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The National Urban Extension Leaders are proud to present the 2019 National Urban Extension conference, hosted by Washington State University Extension - located in the heart of Downtown Seattle, Washington. Prior to registering, you can review your conference options on the website - here you can find up to date information on all 10 different Wednesday afternoon mobile learning workshops, and two featured Friday Field Experiences. Sourced from: NUEC
Posted In: 4-H Youth Development, Ag & Natural Resources, City CED, Community Development, Engaged Ohioians, Vibrant Communities, Environmental Quality, Family & Consumer Sciences, Health and Wellness in the City, Meetings/Conferences, Sustainable Food Systems, Thriving Across the Lifespan, Urban Serving Universities, Urban-Rural Connection, Workforce Development
There's no doubt urban green spaces are more pleasing to the eye than trash-strewn vacant lots that have been sitting in various stages of neglect for who knows how long. But can transforming scattered patches of urban blight into green spaces also help to alleviate the blues? A new study conducted in Philadelphia — a city with no shortage of abandoned buildings and vacant lots, particularly in lower-income neighborhoods — finds that green space is just what the doctor ordered. Follow this link to learn more. Sourced from: Mother Nature Network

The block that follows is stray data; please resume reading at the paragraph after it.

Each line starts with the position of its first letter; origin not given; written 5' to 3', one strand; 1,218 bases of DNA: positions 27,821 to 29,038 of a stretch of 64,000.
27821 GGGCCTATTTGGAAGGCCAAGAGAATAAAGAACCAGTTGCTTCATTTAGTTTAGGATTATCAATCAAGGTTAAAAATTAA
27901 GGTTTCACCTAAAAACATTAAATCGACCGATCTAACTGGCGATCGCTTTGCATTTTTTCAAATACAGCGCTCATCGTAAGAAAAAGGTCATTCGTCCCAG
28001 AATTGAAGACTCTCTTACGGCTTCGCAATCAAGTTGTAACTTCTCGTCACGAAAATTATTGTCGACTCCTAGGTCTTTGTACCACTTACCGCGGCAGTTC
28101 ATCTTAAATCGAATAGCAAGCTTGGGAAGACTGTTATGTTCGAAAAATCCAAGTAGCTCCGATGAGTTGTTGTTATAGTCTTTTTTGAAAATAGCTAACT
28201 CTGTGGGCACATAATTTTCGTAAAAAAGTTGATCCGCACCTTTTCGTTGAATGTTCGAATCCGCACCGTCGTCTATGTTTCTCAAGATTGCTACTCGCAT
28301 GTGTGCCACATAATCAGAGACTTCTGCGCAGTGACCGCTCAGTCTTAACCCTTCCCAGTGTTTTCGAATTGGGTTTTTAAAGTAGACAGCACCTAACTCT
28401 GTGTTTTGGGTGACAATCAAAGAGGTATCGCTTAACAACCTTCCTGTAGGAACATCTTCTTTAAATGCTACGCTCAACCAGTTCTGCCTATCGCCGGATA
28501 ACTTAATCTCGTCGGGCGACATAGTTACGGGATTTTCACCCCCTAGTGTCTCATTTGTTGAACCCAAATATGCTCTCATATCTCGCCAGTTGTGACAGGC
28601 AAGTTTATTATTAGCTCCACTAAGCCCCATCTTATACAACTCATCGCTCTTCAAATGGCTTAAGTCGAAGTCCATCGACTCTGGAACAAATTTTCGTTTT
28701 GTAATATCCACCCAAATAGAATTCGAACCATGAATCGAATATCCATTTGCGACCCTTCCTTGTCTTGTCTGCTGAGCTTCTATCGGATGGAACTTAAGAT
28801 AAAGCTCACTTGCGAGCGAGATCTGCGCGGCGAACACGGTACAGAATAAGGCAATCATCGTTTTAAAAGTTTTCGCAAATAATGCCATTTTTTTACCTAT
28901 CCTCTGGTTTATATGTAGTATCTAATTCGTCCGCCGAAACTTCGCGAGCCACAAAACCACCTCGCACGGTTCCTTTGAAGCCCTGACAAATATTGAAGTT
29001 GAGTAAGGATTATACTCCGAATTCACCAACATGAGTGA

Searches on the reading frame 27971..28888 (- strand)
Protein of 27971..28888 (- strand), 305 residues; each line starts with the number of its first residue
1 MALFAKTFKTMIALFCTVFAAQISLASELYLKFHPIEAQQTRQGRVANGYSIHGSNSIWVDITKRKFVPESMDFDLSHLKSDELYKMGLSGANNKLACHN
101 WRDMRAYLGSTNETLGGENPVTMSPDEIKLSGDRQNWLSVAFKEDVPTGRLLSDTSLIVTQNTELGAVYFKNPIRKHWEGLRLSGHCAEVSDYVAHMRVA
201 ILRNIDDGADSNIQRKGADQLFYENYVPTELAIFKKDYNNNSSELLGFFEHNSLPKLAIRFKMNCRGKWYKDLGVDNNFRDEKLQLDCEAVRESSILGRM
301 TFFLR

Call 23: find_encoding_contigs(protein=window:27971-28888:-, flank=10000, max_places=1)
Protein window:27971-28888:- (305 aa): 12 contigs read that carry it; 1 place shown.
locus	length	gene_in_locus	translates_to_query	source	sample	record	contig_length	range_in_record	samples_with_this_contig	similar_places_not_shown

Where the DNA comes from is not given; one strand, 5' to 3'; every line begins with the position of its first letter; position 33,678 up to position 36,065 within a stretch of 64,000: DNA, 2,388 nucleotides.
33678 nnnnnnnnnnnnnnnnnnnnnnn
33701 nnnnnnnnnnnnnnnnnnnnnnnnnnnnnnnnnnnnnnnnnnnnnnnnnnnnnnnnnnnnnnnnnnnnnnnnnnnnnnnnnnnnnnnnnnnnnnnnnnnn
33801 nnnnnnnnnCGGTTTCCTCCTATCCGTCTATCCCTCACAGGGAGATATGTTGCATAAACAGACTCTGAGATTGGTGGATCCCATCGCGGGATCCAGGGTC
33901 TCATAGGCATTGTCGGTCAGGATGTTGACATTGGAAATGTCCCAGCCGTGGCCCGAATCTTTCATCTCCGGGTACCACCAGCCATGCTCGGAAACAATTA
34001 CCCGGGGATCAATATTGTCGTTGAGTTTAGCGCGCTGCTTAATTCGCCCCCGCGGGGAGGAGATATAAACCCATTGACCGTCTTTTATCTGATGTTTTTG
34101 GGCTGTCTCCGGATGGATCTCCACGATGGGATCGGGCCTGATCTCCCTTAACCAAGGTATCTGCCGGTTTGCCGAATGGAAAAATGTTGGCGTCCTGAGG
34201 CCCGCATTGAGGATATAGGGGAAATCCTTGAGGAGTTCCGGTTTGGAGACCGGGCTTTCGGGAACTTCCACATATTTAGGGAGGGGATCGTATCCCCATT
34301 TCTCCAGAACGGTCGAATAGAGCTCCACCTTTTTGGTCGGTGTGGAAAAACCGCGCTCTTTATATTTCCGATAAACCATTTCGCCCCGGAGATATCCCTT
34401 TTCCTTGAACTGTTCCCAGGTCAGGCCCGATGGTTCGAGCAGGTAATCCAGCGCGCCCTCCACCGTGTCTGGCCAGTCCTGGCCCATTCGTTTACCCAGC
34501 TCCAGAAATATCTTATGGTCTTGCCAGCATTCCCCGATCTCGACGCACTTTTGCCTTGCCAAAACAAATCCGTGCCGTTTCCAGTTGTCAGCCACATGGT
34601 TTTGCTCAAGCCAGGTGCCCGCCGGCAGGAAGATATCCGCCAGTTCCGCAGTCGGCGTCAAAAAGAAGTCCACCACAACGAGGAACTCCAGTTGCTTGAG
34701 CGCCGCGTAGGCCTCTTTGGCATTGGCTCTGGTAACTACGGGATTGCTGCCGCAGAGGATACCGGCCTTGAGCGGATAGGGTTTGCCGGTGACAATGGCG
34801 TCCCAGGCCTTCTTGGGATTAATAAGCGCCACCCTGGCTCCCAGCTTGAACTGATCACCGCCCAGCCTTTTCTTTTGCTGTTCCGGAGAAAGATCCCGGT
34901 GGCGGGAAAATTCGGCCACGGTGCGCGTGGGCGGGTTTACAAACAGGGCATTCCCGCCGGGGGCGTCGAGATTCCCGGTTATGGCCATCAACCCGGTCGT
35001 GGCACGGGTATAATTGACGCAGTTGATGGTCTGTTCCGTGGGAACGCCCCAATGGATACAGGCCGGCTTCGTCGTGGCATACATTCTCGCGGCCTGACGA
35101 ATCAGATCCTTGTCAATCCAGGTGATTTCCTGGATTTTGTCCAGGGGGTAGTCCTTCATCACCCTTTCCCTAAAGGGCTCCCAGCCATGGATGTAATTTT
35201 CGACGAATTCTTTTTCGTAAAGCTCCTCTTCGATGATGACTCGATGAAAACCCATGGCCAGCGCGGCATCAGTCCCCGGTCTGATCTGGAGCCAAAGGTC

In large cities, the urban heat island effect results in annual average temperatures that can range from 1.8 to 5.4 degrees higher than the surrounding areas; at night, cities can be up to 22 degrees hotter. This happens because cities are landscapes of asphalt and have buildings of concrete and steel that stretch into the skies. These materials absorb heat, hold it during the day and release it when the sun goes down. Urban traffic congestion aggravates this problem as carbon dioxide emissions from vehicles trap heat. Follow this link to read more. Sourced from: Governing